Carl, that occurred to me too, but I don't think it's an issue. Probably something in the licensing agreement with the labels allows them to do this, either specifically or in some general way. I can't see Real being silly enough to simply trust that the labels would never get upset about this.
But who knows - the facts aren't well known enough.
Also: another thing that Harmony DOESN'T do. It allows you to turn Helix-wrapped song into DRM wrapped WMA; however, just as with FairPlay, you can't move from WMA to Helix format.
Clarification about Carl's point: it's not that you could use HYMN to break the DRM. It's that Harmony could be considered a circumvention device of Helix. The question is whether is whether the copyright holder gave Real permission to do this.
Hymn didn't reverse engineer FairPlay. Hymn uses the over 6 months old VideoLAN FairPlay code.
There was no mention of hymn or VideoLAN in the CNet News article either. Journalists are appearently not very good at connecting dots...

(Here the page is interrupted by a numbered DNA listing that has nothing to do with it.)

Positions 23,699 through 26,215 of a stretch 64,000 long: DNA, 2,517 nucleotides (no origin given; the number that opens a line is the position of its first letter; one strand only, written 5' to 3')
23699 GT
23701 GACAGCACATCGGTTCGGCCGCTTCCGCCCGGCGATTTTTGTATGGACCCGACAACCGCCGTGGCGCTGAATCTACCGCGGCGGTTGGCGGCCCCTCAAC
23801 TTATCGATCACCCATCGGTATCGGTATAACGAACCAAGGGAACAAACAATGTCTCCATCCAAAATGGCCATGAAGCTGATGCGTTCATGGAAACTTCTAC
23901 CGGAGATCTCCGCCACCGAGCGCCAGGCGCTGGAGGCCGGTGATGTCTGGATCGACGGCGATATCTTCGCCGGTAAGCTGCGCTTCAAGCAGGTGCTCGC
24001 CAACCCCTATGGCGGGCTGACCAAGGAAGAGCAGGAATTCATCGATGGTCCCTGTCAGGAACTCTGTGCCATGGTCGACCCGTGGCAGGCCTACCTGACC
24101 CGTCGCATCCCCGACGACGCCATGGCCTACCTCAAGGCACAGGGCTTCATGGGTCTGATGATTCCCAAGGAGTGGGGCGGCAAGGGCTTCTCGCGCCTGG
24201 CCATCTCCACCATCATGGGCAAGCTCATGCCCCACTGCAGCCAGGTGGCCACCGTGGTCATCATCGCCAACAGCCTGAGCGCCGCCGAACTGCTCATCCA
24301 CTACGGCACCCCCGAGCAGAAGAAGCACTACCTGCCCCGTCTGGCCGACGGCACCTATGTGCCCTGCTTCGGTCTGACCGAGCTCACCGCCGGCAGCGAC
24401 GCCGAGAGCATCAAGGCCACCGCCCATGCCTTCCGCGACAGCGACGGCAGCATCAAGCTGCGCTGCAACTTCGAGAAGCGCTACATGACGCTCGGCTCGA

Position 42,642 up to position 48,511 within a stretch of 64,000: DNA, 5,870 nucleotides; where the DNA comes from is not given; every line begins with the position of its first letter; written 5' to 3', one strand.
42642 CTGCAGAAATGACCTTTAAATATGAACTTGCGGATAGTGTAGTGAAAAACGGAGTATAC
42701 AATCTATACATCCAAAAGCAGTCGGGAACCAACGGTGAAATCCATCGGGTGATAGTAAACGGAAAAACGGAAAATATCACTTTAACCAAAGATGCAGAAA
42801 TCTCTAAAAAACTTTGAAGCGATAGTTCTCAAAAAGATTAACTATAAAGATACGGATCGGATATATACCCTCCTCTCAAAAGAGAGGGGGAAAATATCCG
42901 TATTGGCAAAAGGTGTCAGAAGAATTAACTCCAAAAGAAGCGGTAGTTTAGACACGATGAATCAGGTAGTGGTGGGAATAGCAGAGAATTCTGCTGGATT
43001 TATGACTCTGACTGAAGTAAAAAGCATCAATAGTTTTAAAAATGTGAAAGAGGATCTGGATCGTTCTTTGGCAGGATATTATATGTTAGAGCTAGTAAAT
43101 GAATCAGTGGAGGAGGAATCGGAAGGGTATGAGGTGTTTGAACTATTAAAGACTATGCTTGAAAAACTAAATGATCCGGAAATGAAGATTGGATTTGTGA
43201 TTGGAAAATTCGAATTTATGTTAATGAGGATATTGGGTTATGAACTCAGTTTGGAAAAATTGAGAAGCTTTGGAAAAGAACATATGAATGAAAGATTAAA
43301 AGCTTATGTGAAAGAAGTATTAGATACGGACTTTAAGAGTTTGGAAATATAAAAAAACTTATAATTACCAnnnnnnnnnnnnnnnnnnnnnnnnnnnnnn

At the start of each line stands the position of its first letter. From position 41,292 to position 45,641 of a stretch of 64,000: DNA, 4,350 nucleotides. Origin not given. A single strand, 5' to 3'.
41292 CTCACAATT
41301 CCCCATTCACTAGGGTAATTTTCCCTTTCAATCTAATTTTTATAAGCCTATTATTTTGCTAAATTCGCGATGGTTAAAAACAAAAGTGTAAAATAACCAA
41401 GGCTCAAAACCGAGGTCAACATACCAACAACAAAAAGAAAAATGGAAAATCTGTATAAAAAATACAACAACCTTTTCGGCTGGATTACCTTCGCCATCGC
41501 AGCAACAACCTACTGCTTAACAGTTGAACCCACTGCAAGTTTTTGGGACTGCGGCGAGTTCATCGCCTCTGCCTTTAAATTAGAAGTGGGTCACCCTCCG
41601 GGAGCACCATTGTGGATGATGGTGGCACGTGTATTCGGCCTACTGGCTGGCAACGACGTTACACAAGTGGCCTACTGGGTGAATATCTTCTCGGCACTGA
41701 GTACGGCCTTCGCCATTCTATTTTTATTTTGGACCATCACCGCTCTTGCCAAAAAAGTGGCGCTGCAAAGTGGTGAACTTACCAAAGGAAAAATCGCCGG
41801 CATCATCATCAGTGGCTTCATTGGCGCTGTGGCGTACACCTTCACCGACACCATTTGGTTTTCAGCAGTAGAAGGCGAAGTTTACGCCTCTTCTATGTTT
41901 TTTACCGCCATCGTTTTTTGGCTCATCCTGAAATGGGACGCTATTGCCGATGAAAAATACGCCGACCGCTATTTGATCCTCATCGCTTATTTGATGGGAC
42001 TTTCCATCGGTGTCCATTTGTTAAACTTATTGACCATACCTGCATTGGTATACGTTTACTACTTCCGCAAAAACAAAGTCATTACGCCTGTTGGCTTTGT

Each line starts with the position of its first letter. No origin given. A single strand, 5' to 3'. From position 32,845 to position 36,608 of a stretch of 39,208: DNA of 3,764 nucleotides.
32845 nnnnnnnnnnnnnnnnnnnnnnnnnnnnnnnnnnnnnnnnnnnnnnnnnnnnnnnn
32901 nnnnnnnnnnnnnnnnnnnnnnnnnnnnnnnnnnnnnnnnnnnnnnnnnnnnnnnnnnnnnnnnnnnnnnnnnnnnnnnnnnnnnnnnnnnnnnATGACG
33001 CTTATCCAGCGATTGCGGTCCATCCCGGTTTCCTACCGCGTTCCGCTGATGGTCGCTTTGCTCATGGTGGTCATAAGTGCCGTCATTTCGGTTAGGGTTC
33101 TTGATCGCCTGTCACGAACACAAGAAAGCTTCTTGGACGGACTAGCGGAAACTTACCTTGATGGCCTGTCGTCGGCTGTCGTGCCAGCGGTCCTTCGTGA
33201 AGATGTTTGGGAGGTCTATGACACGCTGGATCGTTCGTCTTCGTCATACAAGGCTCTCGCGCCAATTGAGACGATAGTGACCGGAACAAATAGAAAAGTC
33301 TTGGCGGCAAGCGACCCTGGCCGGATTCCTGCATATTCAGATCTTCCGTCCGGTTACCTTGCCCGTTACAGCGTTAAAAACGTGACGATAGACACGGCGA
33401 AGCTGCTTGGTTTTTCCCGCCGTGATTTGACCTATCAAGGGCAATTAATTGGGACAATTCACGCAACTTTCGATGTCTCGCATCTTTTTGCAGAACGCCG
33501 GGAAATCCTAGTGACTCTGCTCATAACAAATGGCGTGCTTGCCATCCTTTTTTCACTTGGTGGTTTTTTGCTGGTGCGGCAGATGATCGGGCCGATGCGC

"If people really care about DRM and its potential costs in the future, then they probably are avoiding DRM all together and sticking with non-DRM formats such as MP3 or Ogg Vorbis."
Correct, but it has nothing to do with cost, it has to do with the purpose of DRM.
DRM exists to completely nullify one's ability to use an infinitely flexible tool
Would you buy a swiss army knife every tool but one permanently welded so as to prevent use?
The public is not stupid.
"Let me know when there is some important news here, such as Apple licensing FairPlay for use on other players."
As far as I can tell, one doesn't need a license for that. Hopefully this move by Real will encourage other companies to tell Steve Jobs to stick his license somewhere.
I think this is a big deal because it could set the precident ( if Apple sues... or if they don't ) as to if converting one type of DRM file to a different format is or is not circumvention - afaik the issue is a little cloudy at present.
Maybe what Real is doing has nothing to do with Fairplay. The first thing I noticed at Real's music site, was that they were no longer selling their downloads in their old proprietary .ra format. Those tricky guys have switched over to AAC. http://tinyurl.com/4w5ep
Maybe all they are doing is pulling off their DRM and loading plain AAC files on to the iPod.